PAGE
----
Last week I handed The Children of the Mist (my fantasy novel) to an Editor for the first time. I thought I’d share the emotions I felt a provide a wee update on my next steps.
Relief…or disbelief? Maybe?
When I started writing my book I didn’t know anything about story structure or how to plot. Like all writers I also struggle with self-doubt and perfectionism, so writing this novel often felt like an uphill battle. Most days I lost, but some days I won – only to realise that it was a false victory after all and I was back to square one.
When I finally hit ‘send’ on my manuscript it almost felt too good to be true. For years my norm has been struggling to write a book. Could I have actually, finally written an entire book, beginning to end?
In hindsight, maybe the numb, disbelief was my burnout brain attempting joy 😂
Writing a novel is hard. Mine was complicated further by the fact that I was attempting to graft structure onto an absolute boorach*. Sometimes writing a book feels less an exercise in creating something new but excavating layers of dirt and detritus to find the skeleton that has been there all along. It is an exercise in patience, perseverance and self-belief - and incredibly satisfying to hold that excavated treasure in your hands after years of digging.
*boorachn. (Scots), a mound, an untidy heap
Years ago, when the prospect of finishing my novel was but a distant dream, I read Zadie Smith describing how, after she’d finished the first draft of one of her novels, she took the bottle of champagne she’d had on standby from the fridge into the garden, sat down and drank by herself. A bittersweet victory – the novel was done, thank Christ. But she also felt bereft. Working intensely on a project for months, maybe even years, fills you with purpose. Once the project is complete that purpose disappears with it. I certainly feel a little lost.
I think these bittersweet, less than euphoric feelings are natural. I know that my manuscript isn’t truly finished – the Editor will come back to me with a pile of edit notes and the process will start all over again. Sending Children of the Mist to an Editor was the end of one part of the process, not the definitive, glass-clinking, confetti scattering end.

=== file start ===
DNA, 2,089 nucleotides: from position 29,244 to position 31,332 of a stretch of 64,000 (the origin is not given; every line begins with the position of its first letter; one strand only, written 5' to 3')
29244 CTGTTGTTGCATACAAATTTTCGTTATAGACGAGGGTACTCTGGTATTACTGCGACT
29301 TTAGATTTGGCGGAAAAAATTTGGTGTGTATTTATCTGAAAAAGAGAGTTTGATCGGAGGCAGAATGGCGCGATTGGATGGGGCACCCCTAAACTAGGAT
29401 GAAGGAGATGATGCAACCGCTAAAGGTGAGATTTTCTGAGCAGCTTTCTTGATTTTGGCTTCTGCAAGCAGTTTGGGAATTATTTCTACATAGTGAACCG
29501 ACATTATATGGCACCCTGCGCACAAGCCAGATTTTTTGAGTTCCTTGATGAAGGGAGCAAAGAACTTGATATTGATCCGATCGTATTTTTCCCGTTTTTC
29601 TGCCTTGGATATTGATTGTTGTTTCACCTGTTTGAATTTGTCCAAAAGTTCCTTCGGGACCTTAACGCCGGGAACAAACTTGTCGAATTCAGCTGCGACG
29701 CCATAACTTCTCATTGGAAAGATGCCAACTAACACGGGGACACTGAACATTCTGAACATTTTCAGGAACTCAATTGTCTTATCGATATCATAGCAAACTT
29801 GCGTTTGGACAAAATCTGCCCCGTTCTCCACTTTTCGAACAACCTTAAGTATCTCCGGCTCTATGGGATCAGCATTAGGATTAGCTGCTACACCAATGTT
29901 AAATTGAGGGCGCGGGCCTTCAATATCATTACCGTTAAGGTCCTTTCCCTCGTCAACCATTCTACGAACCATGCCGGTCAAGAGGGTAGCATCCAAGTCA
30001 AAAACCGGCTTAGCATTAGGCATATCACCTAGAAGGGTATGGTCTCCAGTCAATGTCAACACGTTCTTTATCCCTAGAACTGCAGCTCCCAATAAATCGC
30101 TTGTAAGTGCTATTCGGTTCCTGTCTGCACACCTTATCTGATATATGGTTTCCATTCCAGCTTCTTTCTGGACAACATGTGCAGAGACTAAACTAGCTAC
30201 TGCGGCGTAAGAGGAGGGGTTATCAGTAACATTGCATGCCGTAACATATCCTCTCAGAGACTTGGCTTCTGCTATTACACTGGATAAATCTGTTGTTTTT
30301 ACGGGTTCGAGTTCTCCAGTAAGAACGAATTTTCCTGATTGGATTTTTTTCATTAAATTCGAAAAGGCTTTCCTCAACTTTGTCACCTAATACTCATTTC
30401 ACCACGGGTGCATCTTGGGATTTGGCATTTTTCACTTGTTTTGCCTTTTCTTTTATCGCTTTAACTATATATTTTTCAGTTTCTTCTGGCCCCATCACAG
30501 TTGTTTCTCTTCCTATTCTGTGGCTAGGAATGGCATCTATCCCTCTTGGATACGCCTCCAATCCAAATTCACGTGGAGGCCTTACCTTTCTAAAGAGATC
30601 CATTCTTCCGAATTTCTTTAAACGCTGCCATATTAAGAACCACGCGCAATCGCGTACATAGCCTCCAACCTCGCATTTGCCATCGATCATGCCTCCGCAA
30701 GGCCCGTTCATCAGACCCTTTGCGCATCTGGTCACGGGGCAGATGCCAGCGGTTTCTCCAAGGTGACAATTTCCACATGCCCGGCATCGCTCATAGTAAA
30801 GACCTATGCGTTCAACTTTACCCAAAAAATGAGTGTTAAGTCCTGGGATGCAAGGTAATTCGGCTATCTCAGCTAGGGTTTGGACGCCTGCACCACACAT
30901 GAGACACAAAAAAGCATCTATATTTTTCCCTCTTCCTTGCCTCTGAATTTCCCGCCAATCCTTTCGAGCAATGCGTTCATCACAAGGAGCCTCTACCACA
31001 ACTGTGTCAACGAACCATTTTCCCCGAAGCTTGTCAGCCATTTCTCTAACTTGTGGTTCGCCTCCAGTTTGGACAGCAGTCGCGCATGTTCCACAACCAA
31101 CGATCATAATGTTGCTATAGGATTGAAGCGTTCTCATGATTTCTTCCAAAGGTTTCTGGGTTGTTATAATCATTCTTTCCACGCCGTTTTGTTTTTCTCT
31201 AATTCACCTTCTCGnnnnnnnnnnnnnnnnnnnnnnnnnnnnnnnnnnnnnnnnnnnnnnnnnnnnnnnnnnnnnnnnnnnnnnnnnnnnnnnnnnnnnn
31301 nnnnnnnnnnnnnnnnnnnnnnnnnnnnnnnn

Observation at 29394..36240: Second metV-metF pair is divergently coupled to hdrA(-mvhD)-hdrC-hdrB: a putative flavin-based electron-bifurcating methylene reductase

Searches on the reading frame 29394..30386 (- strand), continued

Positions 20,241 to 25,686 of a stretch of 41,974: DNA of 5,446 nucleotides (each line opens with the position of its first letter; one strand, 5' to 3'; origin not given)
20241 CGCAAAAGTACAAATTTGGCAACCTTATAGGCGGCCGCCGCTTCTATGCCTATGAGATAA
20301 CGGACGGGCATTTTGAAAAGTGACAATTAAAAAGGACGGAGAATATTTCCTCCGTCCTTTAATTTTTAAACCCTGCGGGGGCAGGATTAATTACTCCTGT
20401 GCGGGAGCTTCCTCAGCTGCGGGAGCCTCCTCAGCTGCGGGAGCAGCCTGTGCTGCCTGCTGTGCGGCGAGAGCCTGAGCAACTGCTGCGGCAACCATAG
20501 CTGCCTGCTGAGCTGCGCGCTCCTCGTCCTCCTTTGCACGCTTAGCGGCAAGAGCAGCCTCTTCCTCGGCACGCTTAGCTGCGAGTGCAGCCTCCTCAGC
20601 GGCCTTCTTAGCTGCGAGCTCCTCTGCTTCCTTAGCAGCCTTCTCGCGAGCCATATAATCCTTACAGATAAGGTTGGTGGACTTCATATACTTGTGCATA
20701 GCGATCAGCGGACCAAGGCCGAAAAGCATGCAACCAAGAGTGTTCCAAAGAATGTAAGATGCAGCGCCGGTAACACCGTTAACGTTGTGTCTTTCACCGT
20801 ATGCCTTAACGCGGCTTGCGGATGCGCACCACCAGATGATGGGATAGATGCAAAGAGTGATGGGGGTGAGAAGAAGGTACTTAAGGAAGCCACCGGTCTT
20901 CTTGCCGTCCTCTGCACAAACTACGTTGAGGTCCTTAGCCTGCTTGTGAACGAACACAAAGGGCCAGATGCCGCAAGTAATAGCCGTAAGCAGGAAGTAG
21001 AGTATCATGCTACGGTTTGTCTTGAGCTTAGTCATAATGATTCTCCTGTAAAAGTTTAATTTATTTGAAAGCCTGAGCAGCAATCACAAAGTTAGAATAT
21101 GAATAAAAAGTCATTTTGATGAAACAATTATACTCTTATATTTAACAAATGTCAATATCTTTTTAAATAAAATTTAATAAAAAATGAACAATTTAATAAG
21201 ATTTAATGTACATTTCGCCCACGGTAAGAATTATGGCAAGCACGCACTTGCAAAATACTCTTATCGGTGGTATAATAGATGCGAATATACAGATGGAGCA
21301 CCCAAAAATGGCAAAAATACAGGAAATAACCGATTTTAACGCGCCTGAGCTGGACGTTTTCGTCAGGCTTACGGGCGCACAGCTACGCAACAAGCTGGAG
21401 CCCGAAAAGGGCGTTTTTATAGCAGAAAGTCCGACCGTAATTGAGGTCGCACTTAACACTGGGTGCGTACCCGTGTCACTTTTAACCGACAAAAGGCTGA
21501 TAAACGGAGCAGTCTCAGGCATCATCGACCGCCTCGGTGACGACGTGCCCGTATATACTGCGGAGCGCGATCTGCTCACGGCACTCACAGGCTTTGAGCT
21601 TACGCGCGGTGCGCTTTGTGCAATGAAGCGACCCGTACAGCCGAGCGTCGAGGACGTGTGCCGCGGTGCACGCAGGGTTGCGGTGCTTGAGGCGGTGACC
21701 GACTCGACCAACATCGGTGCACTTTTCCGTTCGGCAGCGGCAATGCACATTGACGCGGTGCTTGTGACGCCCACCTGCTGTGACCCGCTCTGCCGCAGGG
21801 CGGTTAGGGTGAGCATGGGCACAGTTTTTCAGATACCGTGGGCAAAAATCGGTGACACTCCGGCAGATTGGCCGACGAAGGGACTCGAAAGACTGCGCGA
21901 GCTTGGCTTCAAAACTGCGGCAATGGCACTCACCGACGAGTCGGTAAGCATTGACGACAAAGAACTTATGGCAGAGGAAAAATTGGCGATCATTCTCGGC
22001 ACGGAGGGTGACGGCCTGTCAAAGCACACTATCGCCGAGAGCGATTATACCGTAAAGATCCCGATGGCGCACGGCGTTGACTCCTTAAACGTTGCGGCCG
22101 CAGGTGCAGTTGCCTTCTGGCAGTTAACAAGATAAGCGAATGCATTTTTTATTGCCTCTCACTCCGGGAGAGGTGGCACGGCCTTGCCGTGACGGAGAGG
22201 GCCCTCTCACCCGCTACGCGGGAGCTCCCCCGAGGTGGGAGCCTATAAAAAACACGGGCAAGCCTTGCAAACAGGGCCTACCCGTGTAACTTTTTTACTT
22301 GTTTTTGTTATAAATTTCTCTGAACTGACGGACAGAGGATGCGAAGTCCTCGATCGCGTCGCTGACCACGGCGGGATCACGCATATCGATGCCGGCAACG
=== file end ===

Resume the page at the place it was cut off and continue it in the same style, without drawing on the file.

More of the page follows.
As it stands, my bottle of champagne is still sitting uncorked in the cupboard 😂
SO, WHAT’S NEXT?
My manuscript comes back to me mid-September. In that time I’d like to achieve three things:
Outline the second book
This one is obvious – I might have finished my first novel but if I want to make a career out of writing I’ll always need another book. I’m looking forward to implementing some of the tips and tricks I learned while writing my first novel, so hopefully the second will be quicker to write.
Share more of my writing
The biggest obstacle I need to overcome in terms of writing is sharing my work. I feel intense dread around it – even my closest friends and family have yet to read a word of my novel. This is a little ironic considering the entire point of becoming an author is to have your stories read.
I struggle with perfectionism – not in a Oh, she’s such a perfectionist it’s an asset to the company kind of way but in the sense that I’ve rewritten my novel again, and again, and again (and again). I’ve lost years to the self-critical voice inside my head. My plan to overcome perfectionism is to meet my fears head-on – write, share, move on and repeat.
Expect to see a lot more of my creative writing popping up on my online channels. In real-life I’m going to pluck up the courage to let friends and family read my work.
Re-establish a creative routine
While editing my writer’s notebook has fallen by the wayside and I feel the loss of this creative habit, which kept me inspired and motivated to write as much as I could. I want a long career writing books, so improving my craft is a continual goal. Keeping a writer’s notebook was a great way to hone style, experiment with POV or practise dialogue.
Going forward I’d like to establish a writing routine that allows plenty time for good creative habits and self-improvement alongside writing the thing. Writing exercises, reading books on craft and perhaps even retreats and classes - I need to make time for the things that fill my creative well and continually improve my craft.